Literally and Figuratively

RonButters at AOL.COM RonButters at AOL.COM
Sat Apr 16 17:13:59 UTC 2005

So what, then, for this person is the difference between "literally" and 
"figuratively"? The use in this contrasting way indicates that the author must 
believe that the two terms mean something different. So what is it?

On the other hand, if this is just a formula, in which the author is 
mindlessly repeating a phrase that she has heard without really assigning meaning to 
except 'intensifier', can we really say that, for her, "literally" has 
"changed" meaning at all (except that it means little more than 'intensifier')?
In a message dated 4/15/05 3:53:44 PM, laurence.horn at YALE.EDU writes:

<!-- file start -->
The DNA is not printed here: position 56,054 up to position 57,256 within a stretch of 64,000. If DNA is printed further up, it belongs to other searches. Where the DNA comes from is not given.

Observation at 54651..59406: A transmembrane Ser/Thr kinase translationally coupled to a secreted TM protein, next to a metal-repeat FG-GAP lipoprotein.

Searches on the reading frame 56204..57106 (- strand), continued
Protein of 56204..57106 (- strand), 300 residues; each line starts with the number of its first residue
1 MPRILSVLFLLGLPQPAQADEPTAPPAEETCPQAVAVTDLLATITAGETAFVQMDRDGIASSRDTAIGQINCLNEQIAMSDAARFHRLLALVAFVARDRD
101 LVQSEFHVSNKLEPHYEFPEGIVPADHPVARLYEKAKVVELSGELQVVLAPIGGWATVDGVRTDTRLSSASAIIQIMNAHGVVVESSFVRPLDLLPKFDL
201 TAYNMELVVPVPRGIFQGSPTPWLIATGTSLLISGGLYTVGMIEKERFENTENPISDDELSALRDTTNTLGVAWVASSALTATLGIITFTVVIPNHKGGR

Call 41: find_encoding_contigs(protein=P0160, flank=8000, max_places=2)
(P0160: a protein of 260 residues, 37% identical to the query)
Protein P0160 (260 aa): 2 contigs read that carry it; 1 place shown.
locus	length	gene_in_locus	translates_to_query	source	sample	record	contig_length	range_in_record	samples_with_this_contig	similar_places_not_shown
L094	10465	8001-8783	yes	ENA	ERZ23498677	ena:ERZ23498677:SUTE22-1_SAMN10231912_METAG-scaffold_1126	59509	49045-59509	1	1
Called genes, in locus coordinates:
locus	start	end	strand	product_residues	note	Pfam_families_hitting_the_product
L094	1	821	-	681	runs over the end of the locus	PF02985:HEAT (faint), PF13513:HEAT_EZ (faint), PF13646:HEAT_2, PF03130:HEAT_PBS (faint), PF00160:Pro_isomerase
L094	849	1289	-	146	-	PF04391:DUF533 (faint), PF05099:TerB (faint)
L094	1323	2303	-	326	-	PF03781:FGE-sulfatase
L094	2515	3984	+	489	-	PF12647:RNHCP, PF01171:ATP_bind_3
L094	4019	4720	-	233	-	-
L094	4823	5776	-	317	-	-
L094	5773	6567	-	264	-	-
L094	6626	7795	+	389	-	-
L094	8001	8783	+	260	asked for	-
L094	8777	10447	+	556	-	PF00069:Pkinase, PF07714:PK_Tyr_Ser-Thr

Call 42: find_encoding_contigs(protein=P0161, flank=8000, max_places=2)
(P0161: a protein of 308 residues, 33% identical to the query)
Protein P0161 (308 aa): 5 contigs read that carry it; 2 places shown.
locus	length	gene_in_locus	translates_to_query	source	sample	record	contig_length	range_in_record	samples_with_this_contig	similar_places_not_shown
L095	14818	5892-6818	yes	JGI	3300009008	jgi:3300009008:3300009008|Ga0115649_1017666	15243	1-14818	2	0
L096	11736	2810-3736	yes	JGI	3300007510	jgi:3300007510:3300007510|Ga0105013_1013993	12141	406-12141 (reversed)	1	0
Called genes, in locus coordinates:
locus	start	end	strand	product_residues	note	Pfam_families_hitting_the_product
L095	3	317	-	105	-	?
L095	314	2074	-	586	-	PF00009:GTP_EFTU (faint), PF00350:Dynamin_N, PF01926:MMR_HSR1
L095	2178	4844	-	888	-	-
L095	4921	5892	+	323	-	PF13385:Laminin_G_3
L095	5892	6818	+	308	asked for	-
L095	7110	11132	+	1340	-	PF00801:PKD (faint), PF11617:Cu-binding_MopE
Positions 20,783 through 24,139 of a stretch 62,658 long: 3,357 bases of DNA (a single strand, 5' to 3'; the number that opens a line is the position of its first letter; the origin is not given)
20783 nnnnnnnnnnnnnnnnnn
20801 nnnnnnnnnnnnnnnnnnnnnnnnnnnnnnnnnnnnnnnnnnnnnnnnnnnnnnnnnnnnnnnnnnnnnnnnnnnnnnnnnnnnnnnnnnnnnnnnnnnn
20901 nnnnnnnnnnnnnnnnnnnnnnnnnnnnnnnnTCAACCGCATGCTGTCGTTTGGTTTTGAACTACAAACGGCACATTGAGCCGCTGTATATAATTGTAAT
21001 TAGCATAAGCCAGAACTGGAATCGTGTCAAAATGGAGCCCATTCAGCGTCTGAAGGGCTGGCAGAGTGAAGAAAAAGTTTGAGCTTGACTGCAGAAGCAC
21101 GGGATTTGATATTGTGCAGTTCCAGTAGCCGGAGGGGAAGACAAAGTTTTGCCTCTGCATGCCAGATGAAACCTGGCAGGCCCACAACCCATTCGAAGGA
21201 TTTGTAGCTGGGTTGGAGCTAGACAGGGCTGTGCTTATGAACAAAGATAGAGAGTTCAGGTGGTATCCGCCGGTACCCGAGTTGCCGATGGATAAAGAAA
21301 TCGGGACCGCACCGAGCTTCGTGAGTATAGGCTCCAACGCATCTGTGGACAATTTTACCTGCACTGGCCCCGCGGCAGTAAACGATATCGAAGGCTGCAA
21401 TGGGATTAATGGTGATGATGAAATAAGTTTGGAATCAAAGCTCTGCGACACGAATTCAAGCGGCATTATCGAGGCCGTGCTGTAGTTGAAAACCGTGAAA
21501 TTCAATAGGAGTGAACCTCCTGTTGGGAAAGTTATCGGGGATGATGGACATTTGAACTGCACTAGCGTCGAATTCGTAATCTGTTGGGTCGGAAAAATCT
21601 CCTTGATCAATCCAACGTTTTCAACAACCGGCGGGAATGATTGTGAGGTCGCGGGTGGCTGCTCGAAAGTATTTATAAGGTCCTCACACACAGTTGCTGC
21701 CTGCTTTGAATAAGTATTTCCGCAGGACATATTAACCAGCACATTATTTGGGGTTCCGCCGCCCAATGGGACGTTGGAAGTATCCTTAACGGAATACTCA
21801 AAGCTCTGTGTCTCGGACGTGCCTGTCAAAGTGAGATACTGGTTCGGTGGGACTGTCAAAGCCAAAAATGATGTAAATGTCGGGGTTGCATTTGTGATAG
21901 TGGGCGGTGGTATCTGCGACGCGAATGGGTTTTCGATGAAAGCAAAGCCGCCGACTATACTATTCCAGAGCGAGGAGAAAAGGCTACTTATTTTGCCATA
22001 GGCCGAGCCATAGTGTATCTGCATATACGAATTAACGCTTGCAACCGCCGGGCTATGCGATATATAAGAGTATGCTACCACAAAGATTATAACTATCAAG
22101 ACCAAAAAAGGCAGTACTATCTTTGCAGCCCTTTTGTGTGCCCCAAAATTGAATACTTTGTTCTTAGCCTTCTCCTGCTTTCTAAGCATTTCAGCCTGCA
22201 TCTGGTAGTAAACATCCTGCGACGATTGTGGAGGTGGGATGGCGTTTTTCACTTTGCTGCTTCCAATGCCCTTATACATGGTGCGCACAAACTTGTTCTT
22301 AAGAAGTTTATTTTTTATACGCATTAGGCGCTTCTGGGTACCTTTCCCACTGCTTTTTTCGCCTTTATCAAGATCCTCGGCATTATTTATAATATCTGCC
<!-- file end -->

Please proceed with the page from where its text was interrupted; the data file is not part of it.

> >Here is what I thought to be a nice citation demonstrating how clearly the
> >meaning of "literally" has changed.
> >
> >Benjamin Barrett
> >Baking the World a Better Place
> >
> >
> >-----Original Message-----
> >
> >DTL [...]
> >--> "She really had been, literally and figuratively, married to San
> >Francisco for the last 15 years," Singer said.
> So while she'll be leaving office, she literally and figuratively
> left her heart in San Francisco.  Ouch.
> L

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